This is not, I’m afraid, an understatement of the self-centeredness of our species, nor of the absurdity of the proposition of our own divine creation. The truth is that we can only hold such irrational ideas because we are a natural storytelling (and believing) bunch of hairless apes, and there remains much mutual support for such beliefs among us profoundly-social primates.
But the problem is this: we have built back from the end of the story, assuming that the story began as a tale with us as the ending. Even more fundamentally, we assume there was a story in the first place. There wasn’t. There was (and is, if you want to be absolutely clear about it) only nature.
By nature I mean purely natural forces, and the biological, geologic and meteorological products of those forces. For there wasn’t even “nature” (at least in the sense that we understand it today) 5 billion years ago. Only the cosmic beginnings of what would coalesce into our planet.
Seriously. We now know this.
Our planet formed from dust and debris and matter and gravity and atoms and elements born in other exploding stars (that “made” the stuff our planet is made from). This is how all of the planets and stars were formed — each of them “local” events (when compared to the vastness of the expanding universe). And, after untold millions of years of “forming”, the mix of solid crust, liquid water (and the chemical composition of that water), the fact that we had a solid core to produce a magnetic field to hold our atmosphere in place against the forces of solar winds, and time (lots and lots of time — about a billion years after the earth “formed”), something began to stir. Or maybe not even stir. In the beginning it was simple photosynthetic bacteria that began to occupy the earth.
And for the next 2 billion years that was it. That was the only life on the planet. For 2…billion…years. What kind of creation story is that? What kind of intelligence is behind that? There is the popular (perhaps apocryphal) quote that says “If there is a God, he must be inordinately fond of beetles” (having created hundreds of thousands of species of them). But perhaps we should change that to God being “Really, really fond of simple photosynthetic bacteria”.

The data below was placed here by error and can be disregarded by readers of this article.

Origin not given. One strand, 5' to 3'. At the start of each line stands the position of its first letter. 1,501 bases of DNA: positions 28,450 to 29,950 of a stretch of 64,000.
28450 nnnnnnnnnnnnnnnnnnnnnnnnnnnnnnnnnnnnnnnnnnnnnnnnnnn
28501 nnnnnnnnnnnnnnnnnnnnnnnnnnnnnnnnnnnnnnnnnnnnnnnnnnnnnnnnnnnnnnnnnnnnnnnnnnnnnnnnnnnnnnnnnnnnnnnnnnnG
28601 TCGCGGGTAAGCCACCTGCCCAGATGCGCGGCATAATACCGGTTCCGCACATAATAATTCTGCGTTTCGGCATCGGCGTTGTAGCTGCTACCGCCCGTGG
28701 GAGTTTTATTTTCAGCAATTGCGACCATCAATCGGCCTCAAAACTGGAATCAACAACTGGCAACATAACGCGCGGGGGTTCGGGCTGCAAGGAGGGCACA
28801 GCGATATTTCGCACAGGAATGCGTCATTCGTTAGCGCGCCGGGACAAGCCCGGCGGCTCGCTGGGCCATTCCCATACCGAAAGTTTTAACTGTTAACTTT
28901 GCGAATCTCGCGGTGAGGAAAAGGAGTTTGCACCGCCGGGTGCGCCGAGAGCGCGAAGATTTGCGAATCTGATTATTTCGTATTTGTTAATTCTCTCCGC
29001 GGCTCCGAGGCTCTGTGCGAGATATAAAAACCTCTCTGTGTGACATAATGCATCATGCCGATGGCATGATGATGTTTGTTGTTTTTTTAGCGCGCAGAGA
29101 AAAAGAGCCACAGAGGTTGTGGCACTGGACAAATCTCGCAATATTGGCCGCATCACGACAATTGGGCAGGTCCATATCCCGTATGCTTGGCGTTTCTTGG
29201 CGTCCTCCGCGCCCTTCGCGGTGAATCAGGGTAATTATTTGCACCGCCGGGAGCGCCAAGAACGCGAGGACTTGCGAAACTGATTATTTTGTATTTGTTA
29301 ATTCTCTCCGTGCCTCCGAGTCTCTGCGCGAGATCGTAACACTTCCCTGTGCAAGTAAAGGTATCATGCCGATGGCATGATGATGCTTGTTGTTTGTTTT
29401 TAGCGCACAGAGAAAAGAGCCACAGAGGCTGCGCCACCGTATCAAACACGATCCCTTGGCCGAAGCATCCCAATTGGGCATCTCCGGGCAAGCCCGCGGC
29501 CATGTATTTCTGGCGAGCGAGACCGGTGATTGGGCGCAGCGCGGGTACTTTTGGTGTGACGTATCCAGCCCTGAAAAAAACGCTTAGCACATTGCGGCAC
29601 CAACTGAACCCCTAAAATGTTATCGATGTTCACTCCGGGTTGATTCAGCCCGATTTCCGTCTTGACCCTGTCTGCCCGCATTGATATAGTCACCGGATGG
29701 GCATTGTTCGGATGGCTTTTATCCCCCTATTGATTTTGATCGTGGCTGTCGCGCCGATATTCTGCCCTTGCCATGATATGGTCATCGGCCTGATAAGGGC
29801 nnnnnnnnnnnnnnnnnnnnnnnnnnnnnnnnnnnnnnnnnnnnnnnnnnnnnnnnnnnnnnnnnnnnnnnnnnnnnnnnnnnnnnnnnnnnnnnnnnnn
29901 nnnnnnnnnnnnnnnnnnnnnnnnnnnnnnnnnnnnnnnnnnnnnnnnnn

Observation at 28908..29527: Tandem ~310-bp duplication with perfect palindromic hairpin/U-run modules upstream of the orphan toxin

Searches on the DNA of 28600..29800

Here’s the rundown of the history of the evolution of life on earth as laid out by Jerry A. Coyne in “Why Evolution is True”:
“If the entire course of evolution were compressed into a single year, the earliest bacteria would appear at the end of March, but we wouldn’t see the first human ancestors until 6 a.m. on December 31. The golden age of Greece, about 500 BC, would occur just thirty seconds before midnight.”
Most creationists either do not know the evidence for all of this, or are actively resisting it. I expect more of the latter than the former, for even the ignorance is fed, at some level, by an innate resistance to the notion that we aren’t special in the way we prefer to imagine.
But of course we are special, and by any measurement pretty damn amazing results of a non-random process of selecting random mutations in living, reproducing species. But we have to be clear that this is what happened. All it takes, it turns out, for evolution to occur is the presence of DNA that is exchanged and re-combined through (often sexual) reproduction.